Santa Monica College, in collaboration with the California Works Alliance, officially launched “Jobs Through Recycling,” its new recycling and resource management job-training program, Wednesday, Jan. 26.
The program, which provides job training in the high-growth, high-demand field of resource management, began earlier this month with its first group of 100 students.
By June, those students will be awarded industry certificates in recycling and resource management from the California Resource Recovery Association, a key partner in the California Works Alliance, said an SMC spokesman.
The Jobs Through Recycling program is funded by a $4.87-million Community-Based Job Training Grant awarded last year by the U.S. Department of Labor.
“This is an incredibly exciting opportunity for SMC to work with some of the nation’s most experienced and passionate leaders in the field of zero waste in creating a highly skilled and prepared workforce in resource management,” said Genevieve Bertone, SMC’s sustainability coordination project manager.
Bertone said Jobs Through Recycling is expected to train and certify 660 students in the field of recycling and resource management and will place more than 400 highly skilled professionals in green jobs with upward mobility.
She noted that the recycling industry is as large as the automobile industry in America, and that 25 percent of all green jobs in California are in recycling.
U.S. Assistant Secretary of Labor Jane Oates was the featured speaker for the kickoff.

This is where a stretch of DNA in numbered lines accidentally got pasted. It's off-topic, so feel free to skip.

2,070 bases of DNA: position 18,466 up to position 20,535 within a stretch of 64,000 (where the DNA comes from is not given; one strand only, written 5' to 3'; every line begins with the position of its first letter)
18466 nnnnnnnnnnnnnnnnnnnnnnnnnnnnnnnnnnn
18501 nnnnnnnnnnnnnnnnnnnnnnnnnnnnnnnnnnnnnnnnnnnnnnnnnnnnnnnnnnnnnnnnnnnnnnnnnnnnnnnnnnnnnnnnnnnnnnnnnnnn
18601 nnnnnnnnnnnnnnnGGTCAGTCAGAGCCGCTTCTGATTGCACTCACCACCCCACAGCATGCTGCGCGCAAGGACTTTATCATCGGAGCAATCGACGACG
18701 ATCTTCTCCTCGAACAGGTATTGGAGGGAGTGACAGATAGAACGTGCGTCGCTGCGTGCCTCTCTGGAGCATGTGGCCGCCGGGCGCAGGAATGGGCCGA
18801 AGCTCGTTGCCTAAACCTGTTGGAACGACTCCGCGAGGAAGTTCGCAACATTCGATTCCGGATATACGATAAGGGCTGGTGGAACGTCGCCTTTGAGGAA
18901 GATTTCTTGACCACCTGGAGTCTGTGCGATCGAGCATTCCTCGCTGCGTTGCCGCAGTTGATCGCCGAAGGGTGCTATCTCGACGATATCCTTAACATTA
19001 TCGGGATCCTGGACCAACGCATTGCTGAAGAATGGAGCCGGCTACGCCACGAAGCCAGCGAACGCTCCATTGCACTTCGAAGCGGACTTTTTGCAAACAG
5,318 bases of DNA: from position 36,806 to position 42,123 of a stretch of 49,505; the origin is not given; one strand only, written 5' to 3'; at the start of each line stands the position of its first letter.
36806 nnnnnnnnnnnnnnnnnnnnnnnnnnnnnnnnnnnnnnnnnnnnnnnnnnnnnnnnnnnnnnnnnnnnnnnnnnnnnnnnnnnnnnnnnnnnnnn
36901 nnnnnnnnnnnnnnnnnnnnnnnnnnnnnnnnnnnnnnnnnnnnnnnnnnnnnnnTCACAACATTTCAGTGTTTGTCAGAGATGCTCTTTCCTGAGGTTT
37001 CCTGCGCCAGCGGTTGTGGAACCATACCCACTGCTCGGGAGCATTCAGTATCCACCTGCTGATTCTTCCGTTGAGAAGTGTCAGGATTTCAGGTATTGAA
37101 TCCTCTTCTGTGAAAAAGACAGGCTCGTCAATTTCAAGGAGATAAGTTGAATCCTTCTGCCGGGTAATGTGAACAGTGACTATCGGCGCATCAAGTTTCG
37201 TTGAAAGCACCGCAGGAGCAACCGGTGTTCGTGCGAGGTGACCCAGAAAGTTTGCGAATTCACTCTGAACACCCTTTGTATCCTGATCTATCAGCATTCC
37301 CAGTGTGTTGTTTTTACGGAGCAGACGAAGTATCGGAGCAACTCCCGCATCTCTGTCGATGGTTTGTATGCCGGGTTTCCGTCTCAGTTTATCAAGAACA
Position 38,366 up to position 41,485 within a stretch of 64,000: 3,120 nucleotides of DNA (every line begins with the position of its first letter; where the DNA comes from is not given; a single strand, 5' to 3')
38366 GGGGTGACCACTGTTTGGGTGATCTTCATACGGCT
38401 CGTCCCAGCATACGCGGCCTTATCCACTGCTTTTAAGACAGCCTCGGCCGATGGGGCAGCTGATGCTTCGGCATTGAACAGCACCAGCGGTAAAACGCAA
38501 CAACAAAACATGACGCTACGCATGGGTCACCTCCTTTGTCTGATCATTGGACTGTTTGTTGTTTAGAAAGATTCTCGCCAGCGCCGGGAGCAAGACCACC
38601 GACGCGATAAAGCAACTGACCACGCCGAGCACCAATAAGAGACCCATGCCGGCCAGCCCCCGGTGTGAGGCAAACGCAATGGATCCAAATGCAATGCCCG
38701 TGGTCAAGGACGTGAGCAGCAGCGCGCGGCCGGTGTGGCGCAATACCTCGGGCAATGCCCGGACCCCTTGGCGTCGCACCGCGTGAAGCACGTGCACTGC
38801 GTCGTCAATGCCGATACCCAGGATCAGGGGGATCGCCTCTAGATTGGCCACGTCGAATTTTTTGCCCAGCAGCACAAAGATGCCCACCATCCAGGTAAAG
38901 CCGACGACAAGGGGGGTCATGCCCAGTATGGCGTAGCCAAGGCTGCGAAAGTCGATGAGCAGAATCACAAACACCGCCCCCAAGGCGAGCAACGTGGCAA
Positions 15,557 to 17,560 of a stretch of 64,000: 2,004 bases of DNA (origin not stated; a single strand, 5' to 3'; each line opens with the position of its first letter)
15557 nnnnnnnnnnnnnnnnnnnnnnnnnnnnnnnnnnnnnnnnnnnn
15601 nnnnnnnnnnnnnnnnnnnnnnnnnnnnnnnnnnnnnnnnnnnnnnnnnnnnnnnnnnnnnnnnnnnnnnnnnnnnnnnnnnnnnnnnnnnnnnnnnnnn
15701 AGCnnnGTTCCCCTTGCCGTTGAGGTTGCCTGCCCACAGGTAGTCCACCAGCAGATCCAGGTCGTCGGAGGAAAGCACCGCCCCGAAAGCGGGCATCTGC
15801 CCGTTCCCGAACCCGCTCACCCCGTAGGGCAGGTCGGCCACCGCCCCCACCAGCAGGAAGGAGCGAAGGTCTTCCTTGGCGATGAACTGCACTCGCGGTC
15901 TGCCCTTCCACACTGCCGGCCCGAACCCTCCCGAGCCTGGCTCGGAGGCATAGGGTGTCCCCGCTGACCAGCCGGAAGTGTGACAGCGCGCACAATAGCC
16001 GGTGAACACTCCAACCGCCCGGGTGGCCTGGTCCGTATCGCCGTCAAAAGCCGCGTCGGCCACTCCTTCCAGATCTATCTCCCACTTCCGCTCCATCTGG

SMC officials say the recycling program adds to the college’s achievements in sustainability, including designing and constructing sustainable buildings, launching the Solar Photovoltaic installers training program, and allocating funds for energy efficiency and solar energy projects. The college has also instituted a Zero Waste Events policy, and created the Global Citizenship Initiative, which includes an ecological literacy component.
In the area of recycling, SMC diverts 75 percent of its waste, officials said.
In addition to the certificate program, SMC has worked collaboratively with two other colleges, Irvine Valley and Golden West in Orange County, to develop a for-credit program in recycling and resource management. That program – believed to be the first of its kind – will be launched this fall and will provide students with a state-approved certificate as well as offer them the option to transfer to a four-year university, said Bertone.